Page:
Although the Cayman Islands government has not approved changes in local law that would allow for fully electric-powered cars, plans are being drawn up to construct a network of electric charging stations to service those vehicles
Cayman Automotive President John Felder said earlier this month that a number of sites for the charging stations have been proposed and that his business is working with Caribbean Utilities Company to ensure the sites can be effective.
According a map of the proposed sites given to the Caymanian Compass, two of the stations are proposed for West Bay, three along Seven Mile Beach, one at Camana Bay, three in George Town, one in Savannah, one in East End and one in North Side.
Mr. Felder said other sites have been proposed as well and that he eventually hopes Grand Cayman will house a dozen such charging stations.
Admittedly, several things must happen before Grand Cayman gets to this point, including revisions to the Traffic Law to allow for the vehicles to be used on local roads. Right now, certain electric powered vehicles cannot be registered in Cayman because they can’t go fast enough. Also, some models only travel 40-50 miles on a charge.
But Mr. Felder said two new electric vehicles his company is planning to bring in can travel at top speeds of between 65 and 85 miles per hour and can go up to 100 miles on a charge.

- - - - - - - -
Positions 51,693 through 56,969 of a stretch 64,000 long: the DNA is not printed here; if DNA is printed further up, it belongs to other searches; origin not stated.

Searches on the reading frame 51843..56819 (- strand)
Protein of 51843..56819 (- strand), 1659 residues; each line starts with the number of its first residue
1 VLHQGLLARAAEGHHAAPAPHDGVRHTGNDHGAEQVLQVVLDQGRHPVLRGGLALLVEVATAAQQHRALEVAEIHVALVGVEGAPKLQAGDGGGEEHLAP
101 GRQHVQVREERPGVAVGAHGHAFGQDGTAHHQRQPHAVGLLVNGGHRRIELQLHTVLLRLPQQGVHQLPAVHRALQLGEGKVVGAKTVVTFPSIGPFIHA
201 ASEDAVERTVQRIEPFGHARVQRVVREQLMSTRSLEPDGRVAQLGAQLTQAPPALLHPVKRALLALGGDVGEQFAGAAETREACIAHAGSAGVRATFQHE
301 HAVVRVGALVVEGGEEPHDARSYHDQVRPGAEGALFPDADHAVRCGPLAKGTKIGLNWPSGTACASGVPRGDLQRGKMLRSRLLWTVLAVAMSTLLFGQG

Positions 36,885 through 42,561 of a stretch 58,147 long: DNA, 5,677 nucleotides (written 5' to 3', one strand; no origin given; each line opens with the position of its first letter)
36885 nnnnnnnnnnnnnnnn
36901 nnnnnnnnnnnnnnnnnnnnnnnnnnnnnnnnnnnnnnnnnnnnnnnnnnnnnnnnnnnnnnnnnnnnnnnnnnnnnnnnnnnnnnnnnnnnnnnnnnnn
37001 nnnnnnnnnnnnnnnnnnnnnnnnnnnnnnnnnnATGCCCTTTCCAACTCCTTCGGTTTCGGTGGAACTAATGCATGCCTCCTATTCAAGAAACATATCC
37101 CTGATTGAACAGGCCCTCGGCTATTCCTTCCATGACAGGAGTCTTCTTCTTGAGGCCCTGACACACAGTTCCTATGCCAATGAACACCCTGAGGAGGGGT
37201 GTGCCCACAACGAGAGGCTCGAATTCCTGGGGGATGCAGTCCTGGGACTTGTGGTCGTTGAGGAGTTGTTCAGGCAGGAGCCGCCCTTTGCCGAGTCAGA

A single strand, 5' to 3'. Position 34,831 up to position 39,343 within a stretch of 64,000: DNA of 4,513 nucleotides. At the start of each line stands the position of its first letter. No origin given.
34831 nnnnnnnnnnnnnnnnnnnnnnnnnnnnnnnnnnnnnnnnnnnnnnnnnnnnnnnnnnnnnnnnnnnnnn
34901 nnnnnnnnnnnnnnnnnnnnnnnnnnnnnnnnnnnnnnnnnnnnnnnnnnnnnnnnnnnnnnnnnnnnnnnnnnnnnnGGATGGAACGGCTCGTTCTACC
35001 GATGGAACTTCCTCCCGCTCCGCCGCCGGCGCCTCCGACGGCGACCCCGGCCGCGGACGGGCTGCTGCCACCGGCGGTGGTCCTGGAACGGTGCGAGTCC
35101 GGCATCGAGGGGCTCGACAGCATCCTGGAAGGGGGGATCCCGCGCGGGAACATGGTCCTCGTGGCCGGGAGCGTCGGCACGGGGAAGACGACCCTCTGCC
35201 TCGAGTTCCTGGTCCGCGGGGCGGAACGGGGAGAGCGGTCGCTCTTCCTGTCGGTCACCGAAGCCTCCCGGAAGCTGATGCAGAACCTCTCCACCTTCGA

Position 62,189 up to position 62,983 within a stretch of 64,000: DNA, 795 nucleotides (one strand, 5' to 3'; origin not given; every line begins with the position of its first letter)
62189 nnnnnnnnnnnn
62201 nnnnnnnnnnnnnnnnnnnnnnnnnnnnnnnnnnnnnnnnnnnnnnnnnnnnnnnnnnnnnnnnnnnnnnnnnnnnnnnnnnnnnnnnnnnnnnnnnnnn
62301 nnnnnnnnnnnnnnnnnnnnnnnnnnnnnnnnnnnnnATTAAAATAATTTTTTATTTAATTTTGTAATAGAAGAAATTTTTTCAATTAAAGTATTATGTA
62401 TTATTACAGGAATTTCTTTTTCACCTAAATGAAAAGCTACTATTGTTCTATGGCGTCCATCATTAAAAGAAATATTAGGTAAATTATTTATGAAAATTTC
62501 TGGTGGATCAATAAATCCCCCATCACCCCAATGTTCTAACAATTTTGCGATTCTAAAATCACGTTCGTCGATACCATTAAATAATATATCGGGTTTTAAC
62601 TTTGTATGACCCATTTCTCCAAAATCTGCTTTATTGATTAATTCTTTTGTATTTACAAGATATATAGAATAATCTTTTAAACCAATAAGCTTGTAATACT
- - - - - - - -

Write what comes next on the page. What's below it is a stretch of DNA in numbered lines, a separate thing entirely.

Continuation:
He said Cayman Automotive has already received approval to begin selling the vehicles in Bermuda, and he has plans to do the same in Jamaica and Bahamas. “In fact, Bermuda has already approved me to sell electric cars, zero duty,” he said. “They’re the first one. In Bermuda [the speed limit] is 35 miles per hour island-wide. They want electric cars.”
Premier McKeeva Bush has said he would ask government to consider a duty reduction for the importation of electric vehicles.
“When someone makes this kind of effort…I believe government ought to put our best foot forward and offer something,” Mr. Bush said, adding that he would like to see the import duty of 42 per cent that would normally be paid for the US $58,000 Chevy Volt reduced to ten per cent. The Volt was sold to CUC, but Mr. Felder said it would not be his “bread and butter” car when it comes to selling electric vehicles in Cayman.
The two vehicles Mr. Felder plans to bring in, the Wheego Life and Tazzari Electric, are 100 per cent electric powered. He hopes the charging station network planned to support them will be the first of its kind in the Caribbean.
“When it’s finished…putting in the charging stations from Kaibo to West Bay, it’s going to help every [auto] dealer on this Island,” Mr. Felder said. “Of course, I’m going to let [other auto dealers] use the stations, but they’re going to pay me.”
Mr. Felder also hopes the charging stations will be a boon to local businesses that have them on their premises.
“Places like Camana Bay and Kaibo and Governors Square and Foster’s…it’s good for them,” he said. “Because when you take your electric car there, you’re not going to sit there and watch it charge, you’re going to spend some money.”
Chief Officer for the Ministry of Works Kearney Gomez has said that changes to Cayman’s Traffic Law allowing 100 per cent electric-powered vehicles to be used on Cayman roads will come before lawmakers later this year.
Mr. Felder said he expected the legal amendments to be similar to those in the United States that allow lower speed electric cars to be used as “neighbourhood vehicles” that cannot go on high-speed thoroughfares. Higher-speed electric vehicles would be approved for use on local roads, he expected.